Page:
Pasta alla carbonara (usually spaghetti, but also fettuccine, rigatoni or bucatini) is an Italian pasta dish based on eggs, pecorino romano, guanciale, and black pepper. The dish was created in the middle of the 20th century.
The recipes vary, though all agree that cheese (pecorino, Parmesan, or a combination), egg yolks (or whole eggs), cured fatty pork, and black pepper are basic. The pork is fried in fat (olive oil or lard); a mixture of eggs, cheese, and butter or olive oil is combined with the hot pasta, cooking the eggs; the pork is then added to the pasta. Guanciale is the most traditional meat, but pancetta is also used. In the US, it is often made with American bacon.
Cream is not common in Italian recipes, but is used in the United States, France, Spain, the United Kingdom, Australia and Russia (especially in Moscow). Other Anglo/Franco variations on carbonara may include peas, broccoli or other vegetables added for colour. Yet another American version includes mushrooms. Many of these preparations have more sauce than the Italian versions.
In all versions of the recipe, the eggs are added to the sauce raw, and cook (coagulate) with the heat of the pasta itself.
Like most recipes, the origins of the dish are obscure, and there are many legends about it. As the name is derived from the Italian word for charcoal, some believe that the dish was first made as a hearty meal for Italian charcoal workers. This theory gave rise to the term "coal miner's spaghetti", which is used to refer to spaghetti alla carbonara in parts of the United States. Others say that it was originally made over charcoal grills, or that it was made with squid ink, giving it the color of carbon. Another rumour about the origin of the name suggests that the way abundant black pepper was added to the dish (before or after serving) especially during winter, made the black pepper flakes among the whiteish sauce look like charcoal, or perhaps the effect one gets when a casserole dish is accidentally "burnt". It has even been suggested that it was created by, or as a tribute to, the Carbonari ("charcoalmen"), a secret society prominent in the unification of Italy.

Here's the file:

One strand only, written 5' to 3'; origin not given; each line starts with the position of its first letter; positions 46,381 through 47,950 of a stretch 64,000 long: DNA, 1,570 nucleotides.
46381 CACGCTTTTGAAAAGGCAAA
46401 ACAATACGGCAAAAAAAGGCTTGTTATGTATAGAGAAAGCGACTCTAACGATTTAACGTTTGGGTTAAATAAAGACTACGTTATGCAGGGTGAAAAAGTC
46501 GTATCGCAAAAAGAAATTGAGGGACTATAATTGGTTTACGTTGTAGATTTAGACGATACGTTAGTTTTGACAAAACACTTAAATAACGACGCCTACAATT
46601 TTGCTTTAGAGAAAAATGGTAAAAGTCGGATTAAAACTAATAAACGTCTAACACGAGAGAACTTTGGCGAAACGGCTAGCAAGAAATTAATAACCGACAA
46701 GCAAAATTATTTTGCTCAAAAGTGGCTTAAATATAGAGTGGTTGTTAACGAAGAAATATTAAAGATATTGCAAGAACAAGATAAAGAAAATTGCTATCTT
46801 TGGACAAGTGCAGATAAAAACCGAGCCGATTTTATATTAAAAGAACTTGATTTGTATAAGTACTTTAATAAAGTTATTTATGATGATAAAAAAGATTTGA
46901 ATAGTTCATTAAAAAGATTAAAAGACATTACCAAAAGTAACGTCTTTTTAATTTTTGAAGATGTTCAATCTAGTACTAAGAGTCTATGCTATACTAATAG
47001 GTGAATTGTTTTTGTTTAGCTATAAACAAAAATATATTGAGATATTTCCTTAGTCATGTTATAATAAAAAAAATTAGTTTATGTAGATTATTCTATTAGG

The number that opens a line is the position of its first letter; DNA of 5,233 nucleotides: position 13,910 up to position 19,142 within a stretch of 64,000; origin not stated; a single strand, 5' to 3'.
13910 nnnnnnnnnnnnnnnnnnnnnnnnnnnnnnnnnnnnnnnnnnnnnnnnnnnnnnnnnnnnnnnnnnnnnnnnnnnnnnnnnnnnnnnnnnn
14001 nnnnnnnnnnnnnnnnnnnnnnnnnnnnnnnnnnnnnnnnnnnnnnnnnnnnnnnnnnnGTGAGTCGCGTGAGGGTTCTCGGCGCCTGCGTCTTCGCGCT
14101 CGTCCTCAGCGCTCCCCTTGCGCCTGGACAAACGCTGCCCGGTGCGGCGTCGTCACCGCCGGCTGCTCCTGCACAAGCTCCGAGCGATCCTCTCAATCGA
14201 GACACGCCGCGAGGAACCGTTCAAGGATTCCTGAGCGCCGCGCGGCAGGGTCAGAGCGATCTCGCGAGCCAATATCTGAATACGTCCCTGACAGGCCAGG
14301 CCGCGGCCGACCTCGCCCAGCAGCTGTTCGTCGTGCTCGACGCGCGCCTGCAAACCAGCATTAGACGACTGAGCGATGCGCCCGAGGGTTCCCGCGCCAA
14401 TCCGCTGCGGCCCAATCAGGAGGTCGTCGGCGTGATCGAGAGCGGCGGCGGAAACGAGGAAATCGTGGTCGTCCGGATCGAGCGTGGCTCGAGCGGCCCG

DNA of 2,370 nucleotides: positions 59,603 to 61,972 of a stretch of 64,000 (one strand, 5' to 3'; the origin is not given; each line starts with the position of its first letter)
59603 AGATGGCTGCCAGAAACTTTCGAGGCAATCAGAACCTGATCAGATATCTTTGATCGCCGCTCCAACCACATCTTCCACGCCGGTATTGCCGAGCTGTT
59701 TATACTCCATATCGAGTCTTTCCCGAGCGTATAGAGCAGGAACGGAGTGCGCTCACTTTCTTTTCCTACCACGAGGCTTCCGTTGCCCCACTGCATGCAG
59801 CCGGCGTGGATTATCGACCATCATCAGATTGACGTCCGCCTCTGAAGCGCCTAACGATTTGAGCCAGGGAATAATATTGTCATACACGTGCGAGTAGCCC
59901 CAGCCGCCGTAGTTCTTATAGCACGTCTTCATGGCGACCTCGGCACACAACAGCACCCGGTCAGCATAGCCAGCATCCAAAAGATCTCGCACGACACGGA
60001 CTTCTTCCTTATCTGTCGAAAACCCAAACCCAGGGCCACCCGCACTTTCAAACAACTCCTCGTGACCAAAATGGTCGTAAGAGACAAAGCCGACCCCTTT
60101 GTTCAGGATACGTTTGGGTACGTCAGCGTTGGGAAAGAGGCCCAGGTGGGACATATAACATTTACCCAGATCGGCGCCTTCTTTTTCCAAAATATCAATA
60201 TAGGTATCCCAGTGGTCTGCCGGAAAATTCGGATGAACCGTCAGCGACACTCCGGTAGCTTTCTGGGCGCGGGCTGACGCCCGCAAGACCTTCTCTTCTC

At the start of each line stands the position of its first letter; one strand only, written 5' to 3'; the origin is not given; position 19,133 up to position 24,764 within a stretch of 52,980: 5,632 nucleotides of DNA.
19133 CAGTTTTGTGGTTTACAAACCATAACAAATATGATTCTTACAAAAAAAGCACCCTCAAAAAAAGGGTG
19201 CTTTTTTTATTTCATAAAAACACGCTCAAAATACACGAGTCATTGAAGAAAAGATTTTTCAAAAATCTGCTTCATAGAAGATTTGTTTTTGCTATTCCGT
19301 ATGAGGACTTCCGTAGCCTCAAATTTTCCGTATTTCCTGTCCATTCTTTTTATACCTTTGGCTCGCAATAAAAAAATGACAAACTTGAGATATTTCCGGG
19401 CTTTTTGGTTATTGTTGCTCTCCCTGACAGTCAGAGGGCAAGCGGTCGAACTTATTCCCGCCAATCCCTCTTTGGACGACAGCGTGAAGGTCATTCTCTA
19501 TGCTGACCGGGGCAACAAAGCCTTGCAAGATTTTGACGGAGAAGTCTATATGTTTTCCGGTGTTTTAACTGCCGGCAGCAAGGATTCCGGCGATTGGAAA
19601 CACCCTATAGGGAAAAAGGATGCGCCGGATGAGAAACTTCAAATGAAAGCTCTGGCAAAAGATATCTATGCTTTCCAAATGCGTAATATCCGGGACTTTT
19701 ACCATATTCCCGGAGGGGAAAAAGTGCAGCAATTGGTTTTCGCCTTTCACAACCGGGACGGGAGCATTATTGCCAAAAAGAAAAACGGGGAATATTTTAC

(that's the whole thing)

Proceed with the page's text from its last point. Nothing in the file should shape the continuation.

The dish is not present in Ada Boni's 1927 classic La Cucina Romana, and is unrecorded before the Second World War. It was first recorded after the war as a Roman dish, when many Italians were eating eggs and bacon supplied by troops from the United States, and the name may be from a Rome restaurant called 'Carbonara'. More recently, a restaurant in Rimini has claimed the original recipe was born during WWII.
The recipe was included in Elizabeth David's 1954 cookbook published in Great Britain. The dish became popular among American troops stationed in Italy; upon their return home, they popularized spaghetti alla carbonara in North America.